Butterfly on an outstretched hand representing Vulnerability in Relationships

Vulnerability in Relationships

What Does It Mean to Experience Vulnerability in a Relationship?

Have you ever seen the movie “What Women Want” starring Helen Hunt and Mel Gibson? There is a moment at the end of the movie (after a rollercoaster-ride romance) where Mel Gibson’s character says that he needs to be rescued and that he needs Helen Hunt’s character to help him do it.

I felt a sense of uneasiness when I first watched that scene because of the depth of vulnerability that Mel Gibson’s character expresses. Since then, as I’ve grown as a person, and as a couple’s counselor, online marriage counselor, and relationship coach, I’ve come to feel respect and admiration for his vulnerability… and how much strength it takes to go there.

Being Vulnerable in Relationships

Vulnerability means opening yourself up to another person, which means risking being hurt by them. Vulnerability is difficult and often does not come naturally, however it is an essential part of healthy relationships.

Vulnerability builds bonds between us as humans. When we open up and share something special to us with another person, whether that’s a look into your soul, creativity, or shadow self – we are saying, “Hey, I want you to know something about me that’s raw – it’s not quite perfect – and it’s uniquely me.” These moments of vulnerability extend an invitation to another person to share their vulnerable self as well. We choose to be vulnerable – it’s not necessarily something that comes naturally, especially in Western culture but it has bountiful benefits when shared with the right people.

Why Being Vulnerable Feels So Hard

I’ve noticed that oftentimes there is a fear of vulnerability within relationships that is coupled with shame. Brené Brown defines shame as “the intensely painful feeling or experience of believing that we are flawed and therefore unworthy of love and belonging – something we’ve experienced, done, or failed to do makes us unworthy of connection.”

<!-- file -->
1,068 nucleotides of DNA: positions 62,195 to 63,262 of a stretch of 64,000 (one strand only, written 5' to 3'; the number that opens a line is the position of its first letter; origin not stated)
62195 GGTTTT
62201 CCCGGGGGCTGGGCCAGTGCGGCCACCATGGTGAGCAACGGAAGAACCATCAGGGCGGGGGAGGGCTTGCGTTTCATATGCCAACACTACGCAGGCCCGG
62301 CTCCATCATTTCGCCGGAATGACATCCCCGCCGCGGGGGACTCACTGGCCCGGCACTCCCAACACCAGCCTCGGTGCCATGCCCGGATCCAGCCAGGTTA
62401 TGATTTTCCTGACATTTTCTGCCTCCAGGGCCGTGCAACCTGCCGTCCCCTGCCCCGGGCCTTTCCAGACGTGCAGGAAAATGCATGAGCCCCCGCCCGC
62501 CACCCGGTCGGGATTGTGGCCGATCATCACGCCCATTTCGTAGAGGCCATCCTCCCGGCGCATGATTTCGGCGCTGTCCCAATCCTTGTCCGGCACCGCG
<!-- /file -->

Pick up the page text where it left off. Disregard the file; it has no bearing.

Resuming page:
Has shame ever kept you from expressing your deeper thoughts and emotions to someone you care about?

Although it is difficult, facing your fears and allowing yourself to push past your shame and open yourself up to another being, often results in a more fulfilling relationship.

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Three Reasons Why Vulnerability is Essential

  1. Vulnerability Fosters Connection

We are made for connection with each other. If we weren’t, we would never experience loneliness. Vulnerability allows our relationships to be more fulfilling because it allows for more depth. Even though it feels uncomfortable at first, a relationship that is safe allows room for vulnerability that deepens our connection to each other and fosters growth.

  1. Vulnerability Leads to Opportunity

When we are vulnerable, we get to share our lives with another person as well as give them the opportunity to share their life with us. Vulnerability is risky, however, it is often a risk worth taking as it allows us to experience community with others in a way that goes far beyond the surface level. This vulnerability can also be seen as an opportunity to escape toxic generational cycles that show up as a lack of communication, patience, or validation.

  1. Vulnerability Brings Healing

Lastly, vulnerability is often associated with healing. When we are able to let someone else into our dark and hidden places, and have them let us into theirs — and feel loved in spite of our flaws — something wonderful happens. All of a sudden, those dark and hidden places don’t seem so bad, and our shame can be replaced with joy. We are able to experience a sense of freedom and deeper intimacy with someone we care deeply about, all because we took a risk and allowed ourselves to be vulnerable.

I hope these ideas help you cultivate the power of vulnerability into your life, and your relationships.

PS: For even more inspiration on the importance of authentic vulnerability, check out this Ted Talk by the thought-leader on this subject: Brené Brown.

The Power of Vulnerability: Ted Talk | Brené Brown


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